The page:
Chinese Defense Ministry Wants Closer Ties to U.S. Military

Chinese President Xi Jinping reviews a naval parade Thursday in the South China Sea.
Ministry of National Defense of the People's Republic of China

Chinese Defense Ministry spokesman Wu Qian said on Friday that the People’s Liberation Army (PLA) desires closer relations with the U.S. military – and then blamed the U.S. for taking “provocative” actions that make such a close relationship difficult.

Wu said China wants to be friends, but Washington insists on such aggressive policies as supporting Taiwan, challenging China’s territorial claims in the South China Sea, and monitoring Chinese military movements.

“As we have said many times, China has principles for the development of relations between the two militaries, which is that China’s sovereignty, dignity and core interests cannot be violated,” Wu said.

“On the Taiwan issue in particular, China has no room for compromise and the U.S. should not have any illusions,” he added.

Wu objected to U.S. officials describing China as a “strategic threat,” accusing them of “paranoia” and “persecution.”

“People who are addicted to and chasing hegemony always feel that others are coveting their hegemony,” he sniffed. “Their purpose is simply to find excuses for their own pursuit of absolute superiority in the military field and the maintenance of global hegemony,”

In truth, China is the party raising tensions across the Pacific – everywhere from the skies of Taiwan, which have been filled with a large number of Chinese warplanes lately, to the Philippines, which is resisting aggressive Chinese attempts to seize disputed shoals by force.

Philippine Defense Minister Delfin Lorenzana on Thursday rejected China’s demands for Philippine forces to remove their unusual outpost from the disputed Second Thomas Shoal as “baseless.”

Lorenzana said China is the “trespasser” on the shoal, which has been blockaded by Chinese coast guard ships over the past few days. Philippine vessels were blocked from resupplying the small contingent of troops based on the BRP Sierra Madre, a rusty ship deliberately run aground in 1999 so the Philippine military could use it as an observation post.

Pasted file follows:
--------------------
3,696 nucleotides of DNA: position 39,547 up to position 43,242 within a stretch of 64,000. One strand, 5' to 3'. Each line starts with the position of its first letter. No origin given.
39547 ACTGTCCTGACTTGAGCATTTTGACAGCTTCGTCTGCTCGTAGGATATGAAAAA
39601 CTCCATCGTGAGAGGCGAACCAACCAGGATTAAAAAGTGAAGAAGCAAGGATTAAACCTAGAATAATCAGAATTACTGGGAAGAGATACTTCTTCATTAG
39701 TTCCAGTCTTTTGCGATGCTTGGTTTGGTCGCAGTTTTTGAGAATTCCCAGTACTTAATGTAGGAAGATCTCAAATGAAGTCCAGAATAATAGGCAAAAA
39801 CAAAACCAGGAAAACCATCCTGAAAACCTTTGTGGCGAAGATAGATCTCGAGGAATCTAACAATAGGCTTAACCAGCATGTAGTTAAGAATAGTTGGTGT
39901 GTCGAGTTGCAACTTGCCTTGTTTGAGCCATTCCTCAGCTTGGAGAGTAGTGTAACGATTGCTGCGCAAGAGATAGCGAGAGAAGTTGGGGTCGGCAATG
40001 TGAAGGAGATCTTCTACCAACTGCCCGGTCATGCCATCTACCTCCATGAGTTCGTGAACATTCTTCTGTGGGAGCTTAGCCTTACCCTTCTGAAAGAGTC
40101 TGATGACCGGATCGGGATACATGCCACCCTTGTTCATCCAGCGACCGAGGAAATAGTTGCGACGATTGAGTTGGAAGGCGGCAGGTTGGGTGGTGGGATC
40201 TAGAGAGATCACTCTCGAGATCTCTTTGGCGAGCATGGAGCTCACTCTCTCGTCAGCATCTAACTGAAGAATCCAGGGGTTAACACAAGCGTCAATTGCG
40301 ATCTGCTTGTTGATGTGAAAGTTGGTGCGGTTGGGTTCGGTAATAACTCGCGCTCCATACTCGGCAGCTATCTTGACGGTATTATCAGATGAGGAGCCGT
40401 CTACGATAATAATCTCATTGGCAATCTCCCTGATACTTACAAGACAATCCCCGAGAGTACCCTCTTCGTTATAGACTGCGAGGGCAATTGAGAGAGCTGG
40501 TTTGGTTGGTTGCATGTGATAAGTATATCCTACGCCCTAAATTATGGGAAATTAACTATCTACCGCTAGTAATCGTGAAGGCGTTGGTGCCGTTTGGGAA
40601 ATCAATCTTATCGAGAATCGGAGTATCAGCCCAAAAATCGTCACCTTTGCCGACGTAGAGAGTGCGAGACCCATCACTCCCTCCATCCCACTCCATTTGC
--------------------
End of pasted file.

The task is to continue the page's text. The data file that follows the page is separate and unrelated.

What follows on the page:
“Ayungin Shoal lies within our EEZ, where we have sovereign rights. Our EEZ was awarded to us by the 1982 United Nations Convention on the Law of the Sea, which China ratified. China should abide by its international obligations,” said Lorenzana, using the Philippines’ preferred name for the landmark.

The U.S. State Department said last week that America “stands with our ally, the Philippines, in the face of this escalation that directly threatens regional peace and stability.”

The State Department said China’s blockade of the Second Thomas Shoal “escalates regional tensions, infringes upon freedom of navigation in the South China Sea as guaranteed under international law and undermines the rules-based international order.”

The State Department said America would respond to any “armed attack on Philippine public vessels” under relevant defense treaties.

Australian Defense Minister Peter Dutton also denounced China’s “alarming” actions on Friday, pointing to its bullying of Taiwan and relentless militarization of the South China Sea.

“We’re all familiar with the frequent claims of the Chinese government that it is committed to peace, cooperation and development. And yet we bear witness to a significant disconnect between the words and the actions. We’ve watched very closely as the Chinese government has engaged in increasingly alarming activities,” he said.

The Australian government on Thursday took note of Chinese surveillance ships operating near the Australian coast in July and August, passing through its Exclusive Economic Zone (EEZ). 

Prime Minister Scott Morrison said that in contrast with China’ incessant complaints about U.S. Navy Freedom of Navigation operations (FONOP) in the South China Sea and Taiwan Strait, Australia was willing to acknowledge the Chinese ships did take illegal actions.

“It does mean that Australia has to be on its guard and Australia has to stand up to those who want to coerce us… and slap trade sanctions on things like our wine, and our government is standing up to that,” Morrison said, alluding to punitive Chinese sanctions against Australian goods.


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